Even though “we’re blind to the faith of the students,” Donnelly says the Independence Mission Schools are authentically Catholic, using the archdiocesan-approved religious curriculum and welcoming religious teaching orders. The archdiocese appoints one member to each of the 14 individual IMS boards, which works in tandem with the IMS executive board to promote academic excellence and greater self-sufficiency.

Experienced administrators

Jack Donnelly

Jack Donnelly

For the three Legates, IMS is a labor of love forged in friendship and collaborative efforts that began far from Philadelphia.

About 10 years ago, fellow Legates from Louisiana introduced Broussard to St. Augustine High School, a top-ranked Catholic school in New Orleans that was then headed by Fr. Joseph Doyle, SSJ, a Legatus chaplain.

When it came time to build an extension, Broussard called upon his friend Donnelly, who regularly made site visits to ensure the school got fair deals from building contractors. After Hurricane Katrina, Broussard, an insurance executive, helped negotiate insurance claims, calling upon the help of Bill Curtis, whom he also introduced to Legatus.

“Jim [Broussard] is a legend in the Philadelphia insurance business,” said Curtis, partner in the insurance brokerage Porter & Curtis. “I was happy to help.”

After all of Donnelly’s assistance, Broussard said he was “indentured to Jack.” So when Donnelly asked Broussard to help with a project closer to home, he was happy to return the favor.

school-1That project was supporting an elementary school, St. Martin de Porres, which Donnelly’s suburban Wayne parish had taken under its wing. Located in Pennsylvania’s 10th Congressional District, which is among the poorest in the country, the school was in bad financial straits, straining the already cash-strapped archdiocese.

To help put it in the black, Donnelly founded the Friends of St. Martin de Porres, bringing Broussard and Curtis on board. Five years ago the archdiocese agreed to let the Friends run St. Martin de Porres as an independent school on the condition it remain Catholic.

“The principal is a nun of the Sisters of St. Joseph, and another six nuns are involved in the school, so there was no question about the school’s continuing Catholicity,” Donnelly explained. With the support of the Friends, who have worked with the school’s board to institutionalize fundraising and maintain good business practices, the school now has a $5 million endowment, maximum enrollment at 450, a new preschool program, and its eighth graders are scoring at a 10th grade level in reading and language skills.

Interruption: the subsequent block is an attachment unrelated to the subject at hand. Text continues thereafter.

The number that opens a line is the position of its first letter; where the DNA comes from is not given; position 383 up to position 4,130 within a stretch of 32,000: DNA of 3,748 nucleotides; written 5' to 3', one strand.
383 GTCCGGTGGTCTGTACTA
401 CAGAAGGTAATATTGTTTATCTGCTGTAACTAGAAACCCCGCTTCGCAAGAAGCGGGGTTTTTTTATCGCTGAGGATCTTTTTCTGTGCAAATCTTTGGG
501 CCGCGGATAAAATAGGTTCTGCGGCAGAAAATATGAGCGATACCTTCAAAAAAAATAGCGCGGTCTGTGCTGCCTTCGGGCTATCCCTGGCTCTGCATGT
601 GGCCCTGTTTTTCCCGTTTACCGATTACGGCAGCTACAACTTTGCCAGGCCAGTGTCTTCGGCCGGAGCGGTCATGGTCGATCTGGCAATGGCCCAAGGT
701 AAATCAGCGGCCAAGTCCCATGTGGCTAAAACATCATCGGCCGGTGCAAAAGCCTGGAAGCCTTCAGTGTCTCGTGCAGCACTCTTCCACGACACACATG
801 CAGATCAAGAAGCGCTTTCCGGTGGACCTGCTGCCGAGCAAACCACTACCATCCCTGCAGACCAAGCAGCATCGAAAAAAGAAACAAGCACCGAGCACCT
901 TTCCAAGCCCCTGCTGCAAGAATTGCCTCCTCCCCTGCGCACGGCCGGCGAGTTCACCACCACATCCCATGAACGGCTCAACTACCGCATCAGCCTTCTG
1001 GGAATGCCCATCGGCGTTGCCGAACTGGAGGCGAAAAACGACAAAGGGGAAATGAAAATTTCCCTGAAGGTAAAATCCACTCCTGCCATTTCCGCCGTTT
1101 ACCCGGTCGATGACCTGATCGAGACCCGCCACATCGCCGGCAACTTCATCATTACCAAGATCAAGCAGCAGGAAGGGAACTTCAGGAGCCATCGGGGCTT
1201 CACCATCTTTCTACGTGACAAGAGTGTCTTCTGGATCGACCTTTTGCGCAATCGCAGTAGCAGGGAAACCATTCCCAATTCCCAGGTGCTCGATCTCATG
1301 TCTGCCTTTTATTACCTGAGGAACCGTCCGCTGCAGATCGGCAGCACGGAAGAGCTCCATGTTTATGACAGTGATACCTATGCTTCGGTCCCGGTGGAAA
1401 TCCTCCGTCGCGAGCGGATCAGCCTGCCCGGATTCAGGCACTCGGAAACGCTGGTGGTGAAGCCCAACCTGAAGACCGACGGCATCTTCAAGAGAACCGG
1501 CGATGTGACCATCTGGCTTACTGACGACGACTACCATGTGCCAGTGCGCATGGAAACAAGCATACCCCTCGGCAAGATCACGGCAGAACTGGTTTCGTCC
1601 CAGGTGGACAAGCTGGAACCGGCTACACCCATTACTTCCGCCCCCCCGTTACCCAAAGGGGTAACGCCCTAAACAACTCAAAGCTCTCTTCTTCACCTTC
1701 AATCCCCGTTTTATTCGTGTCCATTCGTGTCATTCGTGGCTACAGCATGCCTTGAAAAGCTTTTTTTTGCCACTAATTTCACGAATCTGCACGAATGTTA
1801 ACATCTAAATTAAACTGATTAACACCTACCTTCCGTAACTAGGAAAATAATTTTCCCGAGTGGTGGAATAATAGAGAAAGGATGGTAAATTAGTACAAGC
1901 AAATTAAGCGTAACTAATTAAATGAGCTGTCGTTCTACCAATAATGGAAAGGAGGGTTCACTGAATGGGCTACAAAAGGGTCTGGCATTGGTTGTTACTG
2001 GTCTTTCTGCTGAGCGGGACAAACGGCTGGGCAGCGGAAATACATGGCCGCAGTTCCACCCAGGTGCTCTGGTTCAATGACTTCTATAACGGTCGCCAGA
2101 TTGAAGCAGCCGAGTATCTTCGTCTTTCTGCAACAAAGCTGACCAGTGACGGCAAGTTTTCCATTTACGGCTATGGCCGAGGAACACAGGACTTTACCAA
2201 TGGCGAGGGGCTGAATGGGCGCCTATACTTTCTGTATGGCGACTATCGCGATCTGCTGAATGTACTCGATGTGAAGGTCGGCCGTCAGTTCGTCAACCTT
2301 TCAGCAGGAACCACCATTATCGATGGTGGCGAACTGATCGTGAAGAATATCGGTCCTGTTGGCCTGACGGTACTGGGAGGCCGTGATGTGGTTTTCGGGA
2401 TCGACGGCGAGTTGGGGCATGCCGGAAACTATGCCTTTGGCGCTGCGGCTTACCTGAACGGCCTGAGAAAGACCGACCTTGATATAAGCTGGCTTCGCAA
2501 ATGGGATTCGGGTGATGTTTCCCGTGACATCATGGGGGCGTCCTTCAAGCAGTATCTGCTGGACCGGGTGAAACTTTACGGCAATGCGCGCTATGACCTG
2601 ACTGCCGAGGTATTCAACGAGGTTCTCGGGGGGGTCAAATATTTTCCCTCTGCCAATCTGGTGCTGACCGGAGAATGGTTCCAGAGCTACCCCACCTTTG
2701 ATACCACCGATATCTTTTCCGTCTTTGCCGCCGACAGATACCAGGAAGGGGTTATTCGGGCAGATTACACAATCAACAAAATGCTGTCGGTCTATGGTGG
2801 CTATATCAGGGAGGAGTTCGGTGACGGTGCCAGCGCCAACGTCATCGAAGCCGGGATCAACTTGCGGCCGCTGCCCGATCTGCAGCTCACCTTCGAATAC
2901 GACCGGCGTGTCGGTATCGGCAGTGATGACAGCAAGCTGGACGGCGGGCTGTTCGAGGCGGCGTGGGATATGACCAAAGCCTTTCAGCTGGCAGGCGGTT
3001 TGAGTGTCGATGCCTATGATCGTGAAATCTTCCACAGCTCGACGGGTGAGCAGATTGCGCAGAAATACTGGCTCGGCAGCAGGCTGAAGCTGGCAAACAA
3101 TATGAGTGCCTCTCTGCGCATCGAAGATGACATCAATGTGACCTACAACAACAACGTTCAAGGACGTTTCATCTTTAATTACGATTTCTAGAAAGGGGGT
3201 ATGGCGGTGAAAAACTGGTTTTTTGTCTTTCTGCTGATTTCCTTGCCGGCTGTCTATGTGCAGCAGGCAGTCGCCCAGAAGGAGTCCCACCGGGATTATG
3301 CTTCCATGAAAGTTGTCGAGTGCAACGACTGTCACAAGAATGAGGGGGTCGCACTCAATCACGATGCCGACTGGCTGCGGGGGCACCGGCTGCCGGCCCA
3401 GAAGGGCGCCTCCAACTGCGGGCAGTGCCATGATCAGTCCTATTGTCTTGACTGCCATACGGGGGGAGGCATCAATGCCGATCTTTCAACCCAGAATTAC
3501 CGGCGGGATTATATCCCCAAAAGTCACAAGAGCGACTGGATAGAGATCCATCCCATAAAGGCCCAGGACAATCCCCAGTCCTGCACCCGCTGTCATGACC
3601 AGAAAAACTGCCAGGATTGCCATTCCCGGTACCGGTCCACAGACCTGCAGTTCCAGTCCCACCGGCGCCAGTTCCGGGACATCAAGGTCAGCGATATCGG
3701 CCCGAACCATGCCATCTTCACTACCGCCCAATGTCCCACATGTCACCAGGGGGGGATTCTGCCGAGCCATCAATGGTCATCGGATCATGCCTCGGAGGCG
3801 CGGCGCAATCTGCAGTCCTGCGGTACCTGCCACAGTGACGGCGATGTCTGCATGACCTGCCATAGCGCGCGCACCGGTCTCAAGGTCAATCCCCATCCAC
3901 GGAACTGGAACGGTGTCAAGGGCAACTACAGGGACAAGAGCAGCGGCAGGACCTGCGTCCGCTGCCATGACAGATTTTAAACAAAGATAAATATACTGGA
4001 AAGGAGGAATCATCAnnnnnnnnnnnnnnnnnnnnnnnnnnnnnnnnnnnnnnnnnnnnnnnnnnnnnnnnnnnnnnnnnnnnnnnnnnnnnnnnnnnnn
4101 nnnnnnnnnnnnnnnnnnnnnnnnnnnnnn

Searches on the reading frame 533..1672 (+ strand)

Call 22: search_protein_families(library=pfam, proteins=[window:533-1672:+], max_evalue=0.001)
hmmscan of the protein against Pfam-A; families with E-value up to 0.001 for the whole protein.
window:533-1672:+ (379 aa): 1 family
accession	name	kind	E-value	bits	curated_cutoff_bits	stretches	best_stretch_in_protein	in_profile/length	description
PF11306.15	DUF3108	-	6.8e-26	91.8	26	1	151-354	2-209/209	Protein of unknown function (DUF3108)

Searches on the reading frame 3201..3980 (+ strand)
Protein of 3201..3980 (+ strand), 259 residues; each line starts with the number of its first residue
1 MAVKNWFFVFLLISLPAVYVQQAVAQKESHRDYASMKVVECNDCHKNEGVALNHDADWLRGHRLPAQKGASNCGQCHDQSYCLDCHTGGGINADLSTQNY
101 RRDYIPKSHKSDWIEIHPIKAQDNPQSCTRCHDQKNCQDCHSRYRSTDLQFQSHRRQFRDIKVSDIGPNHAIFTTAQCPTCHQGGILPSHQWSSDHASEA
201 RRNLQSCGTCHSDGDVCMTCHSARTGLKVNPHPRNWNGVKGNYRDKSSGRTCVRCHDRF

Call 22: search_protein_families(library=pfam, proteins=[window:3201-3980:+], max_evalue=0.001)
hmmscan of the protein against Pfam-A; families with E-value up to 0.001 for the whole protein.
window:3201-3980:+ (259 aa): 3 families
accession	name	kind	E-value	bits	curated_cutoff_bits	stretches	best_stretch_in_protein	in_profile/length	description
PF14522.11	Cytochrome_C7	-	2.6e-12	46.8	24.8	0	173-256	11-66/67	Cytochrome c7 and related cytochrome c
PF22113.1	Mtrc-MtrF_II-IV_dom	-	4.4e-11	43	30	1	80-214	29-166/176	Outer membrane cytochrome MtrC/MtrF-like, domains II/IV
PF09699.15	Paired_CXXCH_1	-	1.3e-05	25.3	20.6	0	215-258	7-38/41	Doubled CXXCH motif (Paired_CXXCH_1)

“It’s been such a success that when the archdiocese’s ‘Blue Ribbon Commission’ last year slated 13 inner-city schools for closing or merger, Jack asked Archbishop Chaput if we could run them under a structure similar to the Friends of St. Martin de Porres,” Curtis explained. “I said to Jack, I’ll do anything I can to help.” Broussard followed suit, and Independence Mission Schools was created to shepherd these 13 almost-lost schools to greener pastures.

Accountability, ecumenical appeal

school-2The annual IMS budget is about $18 million, of which students’ parents pay about half. IMS gives $4 million in scholarships, most of which is generated by donors taking advantage of Pennsylvania’s Educational Improvement Tax Credit program, which allows a company paying state taxes to divert them to scholarships. The rest is raised from individual donors and foundations.

“I’m working on our development initiatives in this area,” said Broussard. “As a former salesman, I always end up on development.” He explained that it’s important to “make this project more ecumenical from the standpoint of contributions.” Some foundations, for example, are wary of supporting causes they see as parochially Catholic. Marketing IMS to non-Catholic sources of funding means stressing the positive impact the schools are having on society, educating poor children in bad neighborhoods, and instilling virtues in them.

“Not only that, but we’re bringing good business practices to these schools,” he said. “We’re bringing an element of accountability that’s important because most of our donors are demanding performance.”

IMS is already having an ecumenical appeal, Broussard noted. A Jewish supporter recently gave $250,000, the Philadelphia School Partnership’s Great Schools Fund has awarded IMS a $500,000 planning grant, and one IMS school received a $600,000 grant to institute the Phaedrus program — a blended-learning model incorporating technology into classroom instruction.

Overseeing day-to-day operations is IMS president Al Cavalli.

“These schools are sanctuaries — the only meaningful way these children will get to the eighth grade academically prepared for high school,” he told Legatus magazine. “We’re also creating quality people who know they have the obligation to be decent human beings.”

Cavalli hopes the IMS model of entrepreneurial lay leadership will be adopted by other dioceses that operate beneficial, yet financially burdensome inner-city schools.

But IMS should not get too much credit, remarked Bill Curtis. “We’re just continuing the efforts of 100 years’ worth of people who have gone before us,” he said. “We’ve been entrusted with a legacy worth saving. We’re just as interested in evangelizing these children as we are in educating them.”

MATTHEW A. RAREY is Legatus magazine’s editorial assistant.